Wednesday, May 6, 2009
The Land of Swindlers
If the best part of Thailand is the people I met, than the worst part is the people I encountered.
Thailand is a country of con-artists and swindlers. Before I arrived, I read up on the street scams aimed at travelers. In short, a conman, posed as a friendly face, guides foreigners to a jewelery store or tailor where they are forced (sometimes even threatened) into buying over-priced or worthless merchandise. Constantly, I was forced to turn people down, tell them no, refuse their requests. It came to a point where I trusted no one. If they looked like they had something to sell, or wanted to drive me "wherever I want" (yeah, right), I avoided them like the plague.
Even to a fault. They tended to point the opposite direction from where you're going and say "Oh, such and such is over there" just so that you'd pause and rethink your steps - this allowed them an opportunity to approach you and chat you up "Hey man, where you going? Where you from, my friend?" I learned their methods early on, and began waving them off and plodding along in my path. Well, more than once, they were actually pointing me in the right direction. After choosing not to listen to them, I ended up walking through the "Thai-only" entrance of a temple. Whoops. So much for respecting culture.
Along a Bangkok walkway, minding my own business, a bird lady shoved three baggies of what looked like trail mix between my back and my bag.
"You have, it's good! Thailand" and other broken-English phrases were spat in my direction. I thanked her for the munchies without breaking my pace.
"No! Look!" She grabbed a bag, opened it, and poured it into my hands. Corn kernels? Instantly, my feet were flogged by every Bangkok pigeon in a mile radius.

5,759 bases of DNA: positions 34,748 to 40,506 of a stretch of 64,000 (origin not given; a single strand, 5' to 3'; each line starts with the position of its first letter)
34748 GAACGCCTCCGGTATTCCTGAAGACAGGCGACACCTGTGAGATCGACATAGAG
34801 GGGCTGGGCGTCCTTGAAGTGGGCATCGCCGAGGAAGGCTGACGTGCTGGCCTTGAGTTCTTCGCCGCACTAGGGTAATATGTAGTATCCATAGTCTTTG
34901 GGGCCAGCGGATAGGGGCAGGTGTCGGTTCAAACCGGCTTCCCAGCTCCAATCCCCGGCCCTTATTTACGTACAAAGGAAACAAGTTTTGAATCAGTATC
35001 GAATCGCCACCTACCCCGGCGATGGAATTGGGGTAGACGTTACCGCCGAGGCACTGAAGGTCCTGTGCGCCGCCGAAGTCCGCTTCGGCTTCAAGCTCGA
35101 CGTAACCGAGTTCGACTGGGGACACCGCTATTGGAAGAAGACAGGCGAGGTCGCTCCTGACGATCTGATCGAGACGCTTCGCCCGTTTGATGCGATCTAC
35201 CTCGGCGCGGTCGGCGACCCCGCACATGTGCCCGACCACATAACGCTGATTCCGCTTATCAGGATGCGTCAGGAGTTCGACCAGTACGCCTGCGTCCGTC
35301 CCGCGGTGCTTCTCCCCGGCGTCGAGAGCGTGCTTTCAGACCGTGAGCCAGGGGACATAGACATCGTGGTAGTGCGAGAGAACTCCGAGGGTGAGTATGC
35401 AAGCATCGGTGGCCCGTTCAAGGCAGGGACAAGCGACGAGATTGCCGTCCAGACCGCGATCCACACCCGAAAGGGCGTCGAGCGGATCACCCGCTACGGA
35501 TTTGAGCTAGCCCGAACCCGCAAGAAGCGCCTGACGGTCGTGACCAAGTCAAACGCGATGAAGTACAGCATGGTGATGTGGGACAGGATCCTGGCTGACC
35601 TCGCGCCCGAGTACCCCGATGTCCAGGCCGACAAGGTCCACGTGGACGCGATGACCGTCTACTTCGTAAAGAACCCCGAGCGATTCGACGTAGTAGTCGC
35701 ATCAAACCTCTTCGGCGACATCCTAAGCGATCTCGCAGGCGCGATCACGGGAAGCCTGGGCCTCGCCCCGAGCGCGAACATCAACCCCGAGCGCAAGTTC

"Oh, I get it now." Before I could process that single thought, three more bags were poured into my hands. Braver Birds were on my arms and wrists. I tried to walk away. Another bird-lady dumped her corn nut baggy into my open, flat, spread-finger palms. I turned my hands over. I was done.
"one fifty! one fifty!" the first spat harshly. She counted her empty bags, and demanded near $20US. At this point, I was tired of this city's swindlers. I was angry. I matched her harsh tone, and pleaded American ignorance. Begrudgingly, I reached in my pocket and pulled out a few bucks ("fool me once, shame on me...") and dropped them into her hand - pocketing the rest while she grasped for more. I was done. Walking away, I could hear the bird ladies holler and squabble like the pigeons at their feet. That's okay, I wasn't about to turn back.
But that wasn't all. I bartered taxis and knick-knacks. I saw the price for food and drinks change faster than I could turn around. Two times at 7-11, I was over-charged for a Big Gulp because it had Thai Tea in it rather than soda. When I called them out on the price change, the cashier shook their head and insisted on their price.
I don't enjoy bartering. I don't enjoy feeling like I have to swindle a few bucks out of people, or that I can't trust a conversation with anyone.
It's funny how the best thing and the worst thing can be the same thing. It's funny how even though the people I met were the highlight of my trip, it was people who made me reconsider my decision to come to Thailand at all.
In the end, though, I feel like I learned some - about myself, and about culture around me. I've never been great at having to say no to people, but I think I learned how this weekend. The fact is, we can't get away from people in this life - be it con-artists or honest fellow travelers. The ability to tell apart the swindlers from the fellow drifters is a skill worth cultivating when navigating through life.